As Founder and CEO of the nation’s largest network on independent medical billing companies, I have seen the future for medical billing and it is bright!
It’s true that there are a number of changes in the healthcare industry coming in the next few years that will be a challenge to those involved in medical billing. But the opportunities for growth and profits outshines every challenge. Here’s why:
Doctors need to focus on patient care, not the business side of their practice.
With the influx of 30 million Americans who do not currently have insurance into the healthcare system (assuming Obamacare is fully implemented), doctors and their staff are going to be hard-pressed to manage the patient well-care and keep up with all the changes in coding and billing.
With potentially hundreds of new patients, the doctor and her staff will need to spend their time caring for those new patients, not figuring out how to use new technology to get their money.
They will realize, at some point, that they are trying to run two businesses: the business of patient care and the business of billing and collections. The smart doctors will realize that it makes more sense to focus on their core competency, which is helping patients get well and leave the billing to experts who work with insurance companies and government agencies on a daily basis for multiple clients.
Trying to keep up with the advances in medicine and medical technology is challenging enough. Keeping up with new cloud-based practice management and electronic health record systems is something best left to those who specialize in this arena, not just for one practice, but for multiple practices.
Private practices are struggling to fight off acquisitions and mergers.
As more and more hospitals buy out private practices and larger practices merge with smaller practices, the doctor who wants to stay independent and run their own private practice are going to have to cut costs and be more efficient in building and maintaining their patient base.
These doctors don’t want to become employees of a hospital, nor do they want to limit their income or lose control of their workday and duties. Those who have given in to the pressure to be absorbed by the hospitals and large groups are realizing that they are no longer in control and do not wish to be told what to do, when to work and how much time they can spend with their patients or what procedures that can provide. A recent survey of 2,094 physicians who own their own practices found that 58% of solo practitioners are not looking to sell, according to the survey’s sponsors, CareCloud and QuantiaMD. They value their autonomy and long-term relationships with patients and want to maintain their practices.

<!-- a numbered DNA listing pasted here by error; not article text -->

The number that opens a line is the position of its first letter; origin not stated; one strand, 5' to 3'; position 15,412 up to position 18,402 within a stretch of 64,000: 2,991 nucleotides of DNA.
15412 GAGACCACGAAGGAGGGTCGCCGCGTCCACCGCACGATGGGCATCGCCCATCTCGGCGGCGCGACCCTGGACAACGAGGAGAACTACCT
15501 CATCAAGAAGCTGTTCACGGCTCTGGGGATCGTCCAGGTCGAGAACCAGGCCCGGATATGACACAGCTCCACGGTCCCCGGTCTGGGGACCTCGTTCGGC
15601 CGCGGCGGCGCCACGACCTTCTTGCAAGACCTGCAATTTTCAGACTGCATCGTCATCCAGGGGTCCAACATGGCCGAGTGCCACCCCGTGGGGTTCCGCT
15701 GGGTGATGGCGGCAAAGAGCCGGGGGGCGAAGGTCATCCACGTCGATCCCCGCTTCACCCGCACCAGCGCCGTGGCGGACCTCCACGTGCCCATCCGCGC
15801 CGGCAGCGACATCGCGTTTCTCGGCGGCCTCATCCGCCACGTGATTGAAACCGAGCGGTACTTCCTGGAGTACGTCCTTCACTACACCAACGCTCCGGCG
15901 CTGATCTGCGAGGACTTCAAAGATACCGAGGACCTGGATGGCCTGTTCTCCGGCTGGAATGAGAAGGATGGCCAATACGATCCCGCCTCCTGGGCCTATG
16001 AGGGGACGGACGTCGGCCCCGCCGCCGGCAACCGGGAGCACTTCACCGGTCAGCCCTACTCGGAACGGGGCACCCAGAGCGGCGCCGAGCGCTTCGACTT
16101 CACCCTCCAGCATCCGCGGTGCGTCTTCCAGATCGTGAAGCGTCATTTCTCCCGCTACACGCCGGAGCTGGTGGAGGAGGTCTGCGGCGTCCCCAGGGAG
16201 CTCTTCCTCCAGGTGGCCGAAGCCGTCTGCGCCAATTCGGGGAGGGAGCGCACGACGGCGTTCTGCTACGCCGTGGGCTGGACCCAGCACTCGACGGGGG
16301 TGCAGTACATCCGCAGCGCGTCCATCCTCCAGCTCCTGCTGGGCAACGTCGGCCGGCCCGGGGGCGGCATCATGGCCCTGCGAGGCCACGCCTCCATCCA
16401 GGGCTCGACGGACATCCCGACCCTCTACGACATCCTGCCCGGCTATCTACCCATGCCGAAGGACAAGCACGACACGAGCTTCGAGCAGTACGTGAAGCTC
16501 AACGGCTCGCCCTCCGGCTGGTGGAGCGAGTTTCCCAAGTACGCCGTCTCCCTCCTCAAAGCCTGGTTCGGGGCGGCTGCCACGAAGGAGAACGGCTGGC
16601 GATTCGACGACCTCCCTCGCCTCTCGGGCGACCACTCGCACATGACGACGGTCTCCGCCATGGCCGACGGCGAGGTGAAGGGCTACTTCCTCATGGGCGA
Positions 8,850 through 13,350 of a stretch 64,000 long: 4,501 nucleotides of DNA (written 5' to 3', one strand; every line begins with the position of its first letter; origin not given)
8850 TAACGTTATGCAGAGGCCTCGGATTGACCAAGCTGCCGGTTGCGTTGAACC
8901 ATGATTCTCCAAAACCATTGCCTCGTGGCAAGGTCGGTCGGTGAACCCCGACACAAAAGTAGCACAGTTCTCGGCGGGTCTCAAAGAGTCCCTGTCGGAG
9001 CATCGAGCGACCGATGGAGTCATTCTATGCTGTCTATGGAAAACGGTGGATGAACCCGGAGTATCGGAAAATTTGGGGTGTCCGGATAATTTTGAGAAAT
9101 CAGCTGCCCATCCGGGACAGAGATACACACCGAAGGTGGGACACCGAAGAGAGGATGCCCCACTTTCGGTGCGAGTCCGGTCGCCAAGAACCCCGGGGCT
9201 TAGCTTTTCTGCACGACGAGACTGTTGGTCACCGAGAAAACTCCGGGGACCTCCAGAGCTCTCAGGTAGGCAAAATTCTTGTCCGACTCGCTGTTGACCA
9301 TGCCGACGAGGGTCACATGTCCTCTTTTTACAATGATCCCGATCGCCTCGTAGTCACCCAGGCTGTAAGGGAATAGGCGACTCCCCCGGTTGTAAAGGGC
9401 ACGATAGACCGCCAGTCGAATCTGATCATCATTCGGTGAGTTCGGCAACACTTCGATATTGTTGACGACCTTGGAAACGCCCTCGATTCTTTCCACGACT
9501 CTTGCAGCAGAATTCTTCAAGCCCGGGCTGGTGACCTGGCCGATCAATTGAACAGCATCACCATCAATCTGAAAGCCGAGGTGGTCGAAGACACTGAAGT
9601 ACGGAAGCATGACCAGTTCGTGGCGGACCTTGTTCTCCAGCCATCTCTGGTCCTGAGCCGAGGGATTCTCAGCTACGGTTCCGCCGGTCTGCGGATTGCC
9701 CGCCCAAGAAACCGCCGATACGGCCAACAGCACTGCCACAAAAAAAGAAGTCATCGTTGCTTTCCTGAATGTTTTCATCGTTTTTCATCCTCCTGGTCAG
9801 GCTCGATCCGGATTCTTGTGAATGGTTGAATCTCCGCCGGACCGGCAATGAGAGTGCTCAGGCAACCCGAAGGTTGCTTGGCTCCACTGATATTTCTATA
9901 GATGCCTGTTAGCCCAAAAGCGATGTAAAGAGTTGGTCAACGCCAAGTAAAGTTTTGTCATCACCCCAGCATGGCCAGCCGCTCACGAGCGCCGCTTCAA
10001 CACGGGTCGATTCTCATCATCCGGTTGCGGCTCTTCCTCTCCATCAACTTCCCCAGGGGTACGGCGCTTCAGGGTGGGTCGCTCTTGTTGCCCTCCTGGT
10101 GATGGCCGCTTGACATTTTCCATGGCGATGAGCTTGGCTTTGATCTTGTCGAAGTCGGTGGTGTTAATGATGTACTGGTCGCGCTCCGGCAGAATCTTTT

Richard Fu, an Accenture strategy consultant, says “Independent practitioners can weather this change in market pressures by enhancing their value proposition to patients. They need to focus on the core, personal, attentive care provided to each patient while enhancing their practice with modern technologies expected from large companies.”
The only way some will be able to survive and stay independent is to turn the billing and collections over to an outside firm who can provide these services at a set percentage of the money actually collected. This is motivation that the doctor’s own staff does not have, since the billing company’s revenue is dependent on maximizing the collections for the practice.
The looming shortage of doctors will force practices to find time for seeing more patients.
The American Association of Medical Colleges estimates that by 2015 the shortage of doctors across all specialties will quadruple to more than 60,000. By 2025 that number will reach a staggering 130,000.
AS mentioned earlier, I am pleased that 30 million Americans will soon have health insurance for the first time. But health insurance is pretty useless if you can’t find a doctor to treat you and your family. What does this mean for those physicians who are in practice?
Simple: they must spend all their time focused on seeing and taking care of these additional patients. Period. There will be no time to spend on the “business side” of their practice, and they will need to outsource this side of their practice to specialists who keep up with the changes in coding and billing and who interact with insurance companies and Medicare and Medicaid on a regular basis.
By Patrick Phillips, Founder/CEO of American Business Systems, LLC – Published in BC Advantage Magazine, August-September, 2013